Digestive conditions: Overview on salmonella

Salmonella is one of the common forms of food poisoning brought about by bacteria. The condition is prevalent during the summer season.

It is important to note that salmonella is a brief condition characterized by diarrhea and stomach cramps lasting for 4-7 days. In some cases, the diarrhea can become severe or last longer. Generally, children are likely to acquire the condition than other age groups.

How does it spread?


Diarrhea and stomach cramps that arise 12-72 hours after.

Salmonella is a form of bacteria that can thrive in the digestive tract of both animals and humans. It can pass out of the intestines into stool or feces.

An individual can become infected with salmonella by:

  • Consuming undercooked foods that have been contaminated by animal feces. Proper cooking of food destroys salmonella. Raw or undercooked poultry, beef and seafood can put one at risk as well as foods that contain raw eggs. Even milk and unwashed fruits and vegetables might carry the bacteria.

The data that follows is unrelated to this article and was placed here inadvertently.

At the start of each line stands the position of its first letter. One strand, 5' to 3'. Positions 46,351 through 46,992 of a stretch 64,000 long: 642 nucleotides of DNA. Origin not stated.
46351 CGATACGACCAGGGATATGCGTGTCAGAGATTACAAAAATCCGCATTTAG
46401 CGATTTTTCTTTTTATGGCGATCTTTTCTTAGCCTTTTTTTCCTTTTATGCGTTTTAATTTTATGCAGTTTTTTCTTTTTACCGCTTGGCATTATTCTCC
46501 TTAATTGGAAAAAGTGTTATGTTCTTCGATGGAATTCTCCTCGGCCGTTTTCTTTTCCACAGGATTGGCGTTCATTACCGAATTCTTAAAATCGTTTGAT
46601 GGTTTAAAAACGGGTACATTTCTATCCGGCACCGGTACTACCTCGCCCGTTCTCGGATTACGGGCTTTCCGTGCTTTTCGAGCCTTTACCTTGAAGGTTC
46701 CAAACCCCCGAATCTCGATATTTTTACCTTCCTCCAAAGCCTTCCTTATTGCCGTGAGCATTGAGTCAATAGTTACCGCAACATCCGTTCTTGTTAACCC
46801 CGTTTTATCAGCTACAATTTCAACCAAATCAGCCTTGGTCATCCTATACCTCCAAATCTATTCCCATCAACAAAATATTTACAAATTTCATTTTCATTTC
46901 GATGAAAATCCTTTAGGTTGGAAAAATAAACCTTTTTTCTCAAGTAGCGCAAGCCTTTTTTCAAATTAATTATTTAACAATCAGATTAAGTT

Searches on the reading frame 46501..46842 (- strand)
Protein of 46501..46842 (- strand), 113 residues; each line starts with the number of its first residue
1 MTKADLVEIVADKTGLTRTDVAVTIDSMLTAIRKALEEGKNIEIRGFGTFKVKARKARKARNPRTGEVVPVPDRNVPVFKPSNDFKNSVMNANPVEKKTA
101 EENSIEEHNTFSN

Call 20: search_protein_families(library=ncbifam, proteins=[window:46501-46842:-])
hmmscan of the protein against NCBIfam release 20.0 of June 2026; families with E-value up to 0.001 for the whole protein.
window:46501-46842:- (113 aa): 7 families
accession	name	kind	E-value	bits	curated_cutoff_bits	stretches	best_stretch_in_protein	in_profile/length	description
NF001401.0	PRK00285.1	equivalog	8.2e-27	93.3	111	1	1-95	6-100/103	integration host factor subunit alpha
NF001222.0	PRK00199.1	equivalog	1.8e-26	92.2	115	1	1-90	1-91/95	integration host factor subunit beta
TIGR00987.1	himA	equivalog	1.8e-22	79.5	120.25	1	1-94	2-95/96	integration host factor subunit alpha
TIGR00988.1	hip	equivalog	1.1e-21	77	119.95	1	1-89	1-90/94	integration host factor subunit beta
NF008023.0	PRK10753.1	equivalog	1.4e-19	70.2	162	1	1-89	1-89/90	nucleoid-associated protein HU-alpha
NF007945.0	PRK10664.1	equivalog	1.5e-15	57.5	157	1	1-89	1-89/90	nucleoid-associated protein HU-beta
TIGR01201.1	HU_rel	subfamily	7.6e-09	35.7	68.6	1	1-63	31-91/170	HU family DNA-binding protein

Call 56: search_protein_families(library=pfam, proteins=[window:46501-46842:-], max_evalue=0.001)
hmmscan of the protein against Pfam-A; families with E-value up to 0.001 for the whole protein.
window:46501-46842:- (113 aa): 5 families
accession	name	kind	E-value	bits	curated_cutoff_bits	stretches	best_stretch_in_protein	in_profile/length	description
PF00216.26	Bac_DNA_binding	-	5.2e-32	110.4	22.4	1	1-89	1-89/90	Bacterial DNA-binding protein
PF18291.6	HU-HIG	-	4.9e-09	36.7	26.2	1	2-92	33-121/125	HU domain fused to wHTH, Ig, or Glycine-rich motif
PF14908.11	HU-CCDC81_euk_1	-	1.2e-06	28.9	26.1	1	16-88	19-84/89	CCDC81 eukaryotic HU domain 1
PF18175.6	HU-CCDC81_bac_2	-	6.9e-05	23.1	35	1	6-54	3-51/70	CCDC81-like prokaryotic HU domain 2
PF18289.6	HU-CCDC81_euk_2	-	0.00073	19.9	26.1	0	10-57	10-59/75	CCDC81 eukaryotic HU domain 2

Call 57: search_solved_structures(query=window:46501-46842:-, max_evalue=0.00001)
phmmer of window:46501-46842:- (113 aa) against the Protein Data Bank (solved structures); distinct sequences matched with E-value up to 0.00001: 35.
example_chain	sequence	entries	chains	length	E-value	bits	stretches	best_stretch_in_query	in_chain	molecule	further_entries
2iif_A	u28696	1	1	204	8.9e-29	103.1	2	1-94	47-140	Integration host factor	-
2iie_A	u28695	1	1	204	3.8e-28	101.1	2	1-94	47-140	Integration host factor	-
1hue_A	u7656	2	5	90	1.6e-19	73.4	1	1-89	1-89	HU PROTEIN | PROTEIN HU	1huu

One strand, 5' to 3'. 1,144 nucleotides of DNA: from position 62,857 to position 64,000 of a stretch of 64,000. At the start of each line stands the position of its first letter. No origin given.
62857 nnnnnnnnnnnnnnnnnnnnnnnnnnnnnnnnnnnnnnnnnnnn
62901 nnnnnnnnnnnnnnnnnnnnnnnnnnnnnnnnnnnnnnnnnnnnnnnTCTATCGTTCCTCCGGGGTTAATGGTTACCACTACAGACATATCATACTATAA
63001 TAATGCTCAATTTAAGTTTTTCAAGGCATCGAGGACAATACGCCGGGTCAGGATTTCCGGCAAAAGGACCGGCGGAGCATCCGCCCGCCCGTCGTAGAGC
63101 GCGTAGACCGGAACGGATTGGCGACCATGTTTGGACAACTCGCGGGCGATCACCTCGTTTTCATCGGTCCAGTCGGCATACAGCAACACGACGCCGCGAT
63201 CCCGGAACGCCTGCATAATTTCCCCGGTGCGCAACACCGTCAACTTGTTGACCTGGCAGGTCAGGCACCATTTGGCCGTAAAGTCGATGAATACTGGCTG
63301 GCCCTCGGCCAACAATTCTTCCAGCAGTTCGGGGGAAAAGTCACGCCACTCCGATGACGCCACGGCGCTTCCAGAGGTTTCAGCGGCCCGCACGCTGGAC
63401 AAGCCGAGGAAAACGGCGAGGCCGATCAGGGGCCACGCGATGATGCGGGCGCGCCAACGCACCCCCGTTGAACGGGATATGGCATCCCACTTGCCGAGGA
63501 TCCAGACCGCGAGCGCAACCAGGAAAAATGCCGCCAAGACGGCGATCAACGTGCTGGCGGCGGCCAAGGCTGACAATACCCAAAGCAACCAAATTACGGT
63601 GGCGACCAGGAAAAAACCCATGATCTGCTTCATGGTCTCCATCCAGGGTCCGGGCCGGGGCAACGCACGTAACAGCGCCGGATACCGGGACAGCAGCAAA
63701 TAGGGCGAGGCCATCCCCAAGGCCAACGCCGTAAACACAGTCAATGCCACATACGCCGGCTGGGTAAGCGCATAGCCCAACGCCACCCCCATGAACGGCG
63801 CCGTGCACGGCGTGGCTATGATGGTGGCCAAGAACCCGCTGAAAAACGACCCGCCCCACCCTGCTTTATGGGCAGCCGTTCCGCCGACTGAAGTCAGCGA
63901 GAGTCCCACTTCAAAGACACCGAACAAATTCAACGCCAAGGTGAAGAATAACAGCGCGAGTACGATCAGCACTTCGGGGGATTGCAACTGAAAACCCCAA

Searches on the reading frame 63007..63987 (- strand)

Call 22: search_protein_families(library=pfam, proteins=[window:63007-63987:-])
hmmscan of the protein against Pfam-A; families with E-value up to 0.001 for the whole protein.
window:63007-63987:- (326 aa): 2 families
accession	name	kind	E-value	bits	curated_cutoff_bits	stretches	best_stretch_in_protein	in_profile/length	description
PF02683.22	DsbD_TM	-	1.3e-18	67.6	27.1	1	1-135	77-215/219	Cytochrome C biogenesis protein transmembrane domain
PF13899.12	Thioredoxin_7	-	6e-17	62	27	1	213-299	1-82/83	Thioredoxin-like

• Eating food prepared on surfaces that were exposed to raw meat.
  • Consuming foods contaminated by human feces which can occur if not able to wash hands thoroughly before handling food.
  • Handling snakes, turtles, chicks, lizards and baby birds since these animals are likely to carry salmonella


  • Fever
  • Diarrhea and stomach cramps that arise 12-72 hours after
  • Nausea and vomiting
  • Headache
  • Appetite loss

Management of salmonella

Many individuals with salmonella can recover within 4-7 days without treatment. While sick, the individual should be provided with plenty of fluids to replace those that were lost via diarrhea.

An individual suffering from severe diarrhea or has been sick longer than a week might require hospitalization. While in the healthcare facility, the individual is under intravenous fluids.

Antibiotics might be suggested to manage infants, individuals over 65 years old, those with weakened immune systems as well as those with severe diarrhea, high fever and presence of bacteria in the bloodstream.

When to consult a doctor

A doctor must be consulted if:

  • Condition lasts longer than a few days
  • Diarrhea is blood-streaked or severe
  • Fever higher than 101.5 degrees F that lasts longer than a day
  • The sick individual is at risk for severe salmonella


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